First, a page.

Austin, TX (PRWEB) May 26, 2005 -
Â Recently issued Interagency Guidance on best practices for checking and ATM overdraft programs is Âwarranted and worthwhile to curtail abusive programs that hurt accountholders,Â says a leading attorney on regulations affecting retail financial services.
Oliver Ireland, a partner in the Financial Services Practice Group of Morrison & Foerster, LLP, Washington, D.C., addressed separate sessions of banking and credit union executives during the 2005 Floyd Forum Leadership in Austin earlier this month. His message to both was emphatic: ÂProtect yourselves. Understand regulatory issues affecting overdraft programs.Â PHOTO URL: http://www.mofo.com/attorney/individual.asp?Ireland8708
IrelandÂs practice focuses primarily on retail financial services including electronic commerce, compliance with Federal Reserve regulations, the Fair Credit Reporting Act, E-SIGN, the U.S. Patriot Act, and telemarketing rules. His practice also encompasses all types of payment transactions, including compliance with NACHA rules and bank regulatory issues.
He defined Regs B, E, Z, DD and the Fair Trade Commission Act and walked the audience through the finer points of the Interagency Guidance on overdraft (courtesy pay, bounce protection) programs, issued in February by the Federal Reserve Board, the Federal Deposit Insurance Corporation, the National Credit Union Administration and the Office of the Comptroller of the Currency. Guidance applies to most, but not all financial institutions. ÂThe Office of Thrift Supervision issued its own guidelines, not as rigorous as the other agencies.
ÂAn overdraft program may be deemed credit covered by the general prohibition of Regulation B,Â he noted, and Reg B implements the Equal Credit Opportunity Act, which prohibits creditors from discriminating.
Ireland previously served as Associate General Counsel (AGC) of the Board of Governors of the Federal Reserve System; as V.P and AGC of the Federal Reserve Bank of Chicago and as Attorney for the Federal Reserve Bank of Boston. He was responsible for drafting or interpreting numerous Fed regulations including the Gramm-Leach-Bliley privacy rules, rules implementing the Expedited Funds Availability Act, rules on money laundering, capital requirements, reserves and interest on deposits.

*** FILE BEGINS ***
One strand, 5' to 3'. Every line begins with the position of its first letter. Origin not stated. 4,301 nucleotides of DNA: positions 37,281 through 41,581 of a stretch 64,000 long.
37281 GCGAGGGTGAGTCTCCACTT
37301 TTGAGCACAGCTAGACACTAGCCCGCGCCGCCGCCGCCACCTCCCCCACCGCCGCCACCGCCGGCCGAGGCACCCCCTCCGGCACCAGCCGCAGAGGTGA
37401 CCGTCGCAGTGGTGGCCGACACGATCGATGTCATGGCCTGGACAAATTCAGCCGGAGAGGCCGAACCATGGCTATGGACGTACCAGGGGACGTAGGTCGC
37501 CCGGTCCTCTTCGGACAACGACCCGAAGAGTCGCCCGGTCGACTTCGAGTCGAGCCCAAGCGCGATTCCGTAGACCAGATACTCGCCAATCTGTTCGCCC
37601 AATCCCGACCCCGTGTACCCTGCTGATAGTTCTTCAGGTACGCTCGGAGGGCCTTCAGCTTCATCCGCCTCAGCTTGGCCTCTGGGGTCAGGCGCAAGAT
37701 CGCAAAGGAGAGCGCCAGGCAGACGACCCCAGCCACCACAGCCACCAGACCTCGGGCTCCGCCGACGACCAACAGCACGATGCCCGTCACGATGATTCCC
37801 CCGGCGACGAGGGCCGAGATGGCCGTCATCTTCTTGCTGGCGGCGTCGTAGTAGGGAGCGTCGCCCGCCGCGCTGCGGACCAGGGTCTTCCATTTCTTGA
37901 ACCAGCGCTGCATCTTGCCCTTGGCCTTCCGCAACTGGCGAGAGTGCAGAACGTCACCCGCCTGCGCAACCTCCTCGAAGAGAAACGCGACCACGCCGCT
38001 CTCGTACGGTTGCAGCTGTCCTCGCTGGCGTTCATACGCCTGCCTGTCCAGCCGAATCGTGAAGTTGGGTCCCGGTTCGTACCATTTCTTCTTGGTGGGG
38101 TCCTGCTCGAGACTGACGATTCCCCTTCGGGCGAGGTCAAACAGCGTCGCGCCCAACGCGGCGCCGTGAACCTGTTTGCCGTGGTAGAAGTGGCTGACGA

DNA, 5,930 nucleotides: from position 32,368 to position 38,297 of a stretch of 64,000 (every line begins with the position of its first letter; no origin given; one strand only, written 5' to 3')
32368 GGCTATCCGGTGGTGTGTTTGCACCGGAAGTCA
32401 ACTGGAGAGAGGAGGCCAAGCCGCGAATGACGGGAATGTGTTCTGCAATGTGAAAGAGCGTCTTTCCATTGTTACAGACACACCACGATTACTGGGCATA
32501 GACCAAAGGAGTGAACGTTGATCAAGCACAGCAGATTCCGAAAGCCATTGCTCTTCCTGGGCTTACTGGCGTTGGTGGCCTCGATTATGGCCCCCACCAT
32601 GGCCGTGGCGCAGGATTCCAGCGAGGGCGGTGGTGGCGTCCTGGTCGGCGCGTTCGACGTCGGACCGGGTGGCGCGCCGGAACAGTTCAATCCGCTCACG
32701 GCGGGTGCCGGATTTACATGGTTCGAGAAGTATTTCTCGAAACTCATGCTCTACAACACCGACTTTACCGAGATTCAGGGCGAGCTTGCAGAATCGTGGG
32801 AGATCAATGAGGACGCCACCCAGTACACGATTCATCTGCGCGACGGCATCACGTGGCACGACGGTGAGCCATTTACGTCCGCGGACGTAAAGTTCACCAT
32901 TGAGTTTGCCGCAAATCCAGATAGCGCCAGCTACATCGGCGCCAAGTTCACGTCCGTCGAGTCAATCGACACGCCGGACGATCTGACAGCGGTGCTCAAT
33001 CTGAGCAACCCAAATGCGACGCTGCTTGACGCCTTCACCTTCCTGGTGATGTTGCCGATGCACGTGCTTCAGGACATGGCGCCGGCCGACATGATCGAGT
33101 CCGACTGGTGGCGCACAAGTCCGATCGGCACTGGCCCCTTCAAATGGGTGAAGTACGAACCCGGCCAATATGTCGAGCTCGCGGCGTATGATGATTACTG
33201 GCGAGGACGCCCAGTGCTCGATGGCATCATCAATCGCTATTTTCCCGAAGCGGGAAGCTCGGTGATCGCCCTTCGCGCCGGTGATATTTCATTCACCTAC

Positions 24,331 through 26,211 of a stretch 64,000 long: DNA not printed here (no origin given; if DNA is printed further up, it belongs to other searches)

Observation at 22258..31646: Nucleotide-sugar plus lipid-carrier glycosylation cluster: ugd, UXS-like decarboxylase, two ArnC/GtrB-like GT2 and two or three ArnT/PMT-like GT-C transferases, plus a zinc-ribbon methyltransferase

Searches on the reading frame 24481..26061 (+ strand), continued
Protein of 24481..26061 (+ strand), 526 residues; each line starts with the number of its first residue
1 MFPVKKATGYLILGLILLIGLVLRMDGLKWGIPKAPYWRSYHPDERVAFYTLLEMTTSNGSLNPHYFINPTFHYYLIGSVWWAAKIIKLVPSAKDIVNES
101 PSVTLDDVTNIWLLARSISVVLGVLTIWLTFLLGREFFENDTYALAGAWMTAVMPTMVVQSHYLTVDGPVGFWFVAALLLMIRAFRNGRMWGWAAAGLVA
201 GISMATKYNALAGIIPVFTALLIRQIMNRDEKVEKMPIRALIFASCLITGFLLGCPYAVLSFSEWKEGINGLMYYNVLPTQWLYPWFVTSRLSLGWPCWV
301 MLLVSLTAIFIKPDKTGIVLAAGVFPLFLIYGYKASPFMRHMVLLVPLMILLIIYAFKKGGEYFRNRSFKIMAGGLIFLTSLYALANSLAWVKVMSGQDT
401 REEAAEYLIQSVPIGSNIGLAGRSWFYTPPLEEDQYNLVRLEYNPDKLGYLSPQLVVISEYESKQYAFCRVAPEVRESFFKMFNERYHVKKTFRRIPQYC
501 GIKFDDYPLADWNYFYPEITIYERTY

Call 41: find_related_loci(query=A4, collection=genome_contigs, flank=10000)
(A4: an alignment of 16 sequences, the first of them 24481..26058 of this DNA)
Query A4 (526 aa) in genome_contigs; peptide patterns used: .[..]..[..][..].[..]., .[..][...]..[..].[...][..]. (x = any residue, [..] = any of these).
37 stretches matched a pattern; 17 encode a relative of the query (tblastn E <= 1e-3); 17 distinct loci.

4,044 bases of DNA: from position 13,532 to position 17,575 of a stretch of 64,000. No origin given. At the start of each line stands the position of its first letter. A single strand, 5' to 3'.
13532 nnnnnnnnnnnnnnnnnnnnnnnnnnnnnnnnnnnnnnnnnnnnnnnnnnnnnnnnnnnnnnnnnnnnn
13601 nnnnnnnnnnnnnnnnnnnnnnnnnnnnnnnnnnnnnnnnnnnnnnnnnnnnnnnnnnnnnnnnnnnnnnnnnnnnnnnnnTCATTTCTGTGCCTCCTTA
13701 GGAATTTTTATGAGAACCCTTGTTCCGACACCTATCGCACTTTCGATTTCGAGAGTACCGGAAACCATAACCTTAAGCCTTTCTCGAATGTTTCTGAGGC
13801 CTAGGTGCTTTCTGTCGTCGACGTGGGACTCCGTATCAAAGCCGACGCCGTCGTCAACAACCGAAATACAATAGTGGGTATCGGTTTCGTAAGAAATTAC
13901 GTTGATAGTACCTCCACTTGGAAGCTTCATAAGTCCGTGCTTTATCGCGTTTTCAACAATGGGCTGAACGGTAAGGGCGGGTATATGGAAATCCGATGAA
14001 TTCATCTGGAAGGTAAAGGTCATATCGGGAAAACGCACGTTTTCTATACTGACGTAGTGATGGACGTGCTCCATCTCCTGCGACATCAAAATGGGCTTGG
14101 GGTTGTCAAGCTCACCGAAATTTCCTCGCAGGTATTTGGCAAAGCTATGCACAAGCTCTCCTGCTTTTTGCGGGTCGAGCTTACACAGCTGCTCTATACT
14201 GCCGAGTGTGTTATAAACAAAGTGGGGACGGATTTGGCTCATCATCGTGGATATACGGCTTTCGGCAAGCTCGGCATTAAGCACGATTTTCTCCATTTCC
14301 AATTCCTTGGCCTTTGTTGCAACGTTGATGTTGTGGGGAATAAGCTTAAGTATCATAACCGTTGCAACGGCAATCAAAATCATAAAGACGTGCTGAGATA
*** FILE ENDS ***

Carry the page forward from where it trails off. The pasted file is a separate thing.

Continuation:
The speaker outlined a veritable Âalphabet soupÂ of federal laws, regulations and organizations (FTC, TILA, ECOA, TISA, EFTA) applicable to the fast-growing programs popular with financial institutions (FIs), which view the non-interest income as a stabilizing factor in their revenue projections. ÂStates laws may also be applicable, including usury and criminal laws, and UDAP,Â he warned.
Ireland said authorities and consumer groups have multiple concerns about poorly managed overdraft programs. Among them: ÂFIs may have promoted the service so that consumers believe it is a line of credit. Marketing practices may encourage consumers to overdraft their accountsÂleading consumers to believe overdrafts always will be paid, when FIs reserve the right not to pay some overdrafts.Â
Additionally, ÂFree accountÂ statements may lead consumers to believe the service has no fee. Some FIs may not clearly disclose that the program may cover instances where the account may be overdrawn other than by check, such as an ATM or point-of-sale transaction. Some FIs may include overdraft protection amounts in a disclosure of the Âaccount balanceÂ without identifying it as such.
Another concern is when Âthe FI knows that the transaction will trigger an overdraft fee, such as at a proprietary ATM, and the FI chooses not to alert the consumer prior to completion of the transaction of the fee and allow the consumer to cancel the transaction,Â he said.
High on his list of admonitions to those institutions with defined and communicated overdraft programs were:
Â Alert consumers before a transaction triggers fees.
Â Prominently distinguish balances from overdraft funds availability.
Â Provide election or opt-out service to accountholders.
Â Promptly notify consumers of overdraft program usage each time.
Â Consider daily limits on the consumerÂs costs.
Â Monitor overdraft protection program usage.
Â Fairly report usage.
The attorney carefully covered the nuances in the Truth in Lending and Truth in Savings (DD) acts that apply or could apply to programs covering insufficient funds (NSF) items. He reminded the audiences that Changes to Reg DD have not been published, but are forthcoming from the Fed.
John M. Floyd & Associates (http://www.JMFA.com) of Baytown (Houston), Texas, sponsored the week-long Floyd Forum, held at the Barton Creek Resort & Spa in Austin in May. The performance improvement firm, founded in 1972, is nationally known for its creation of the automated overdraft privilege program. It has implemented nearly 1,000 variations of its JMFA OVERDRAFT PRIVILEGESM program.
FOR MORE INFORMATION OR INTERVIEWS:
Steve Swanston, EVP-Sales, John M. Floyd & Associates, Baytown, TX, 800-809-2307; Steve.Swanston@JMFA.com; http://www.JMFA.com
Preston F. Kirk, APR, Kirk Public Relations, Austin, TX, 830-693-4447; firstname.lastname@example.org.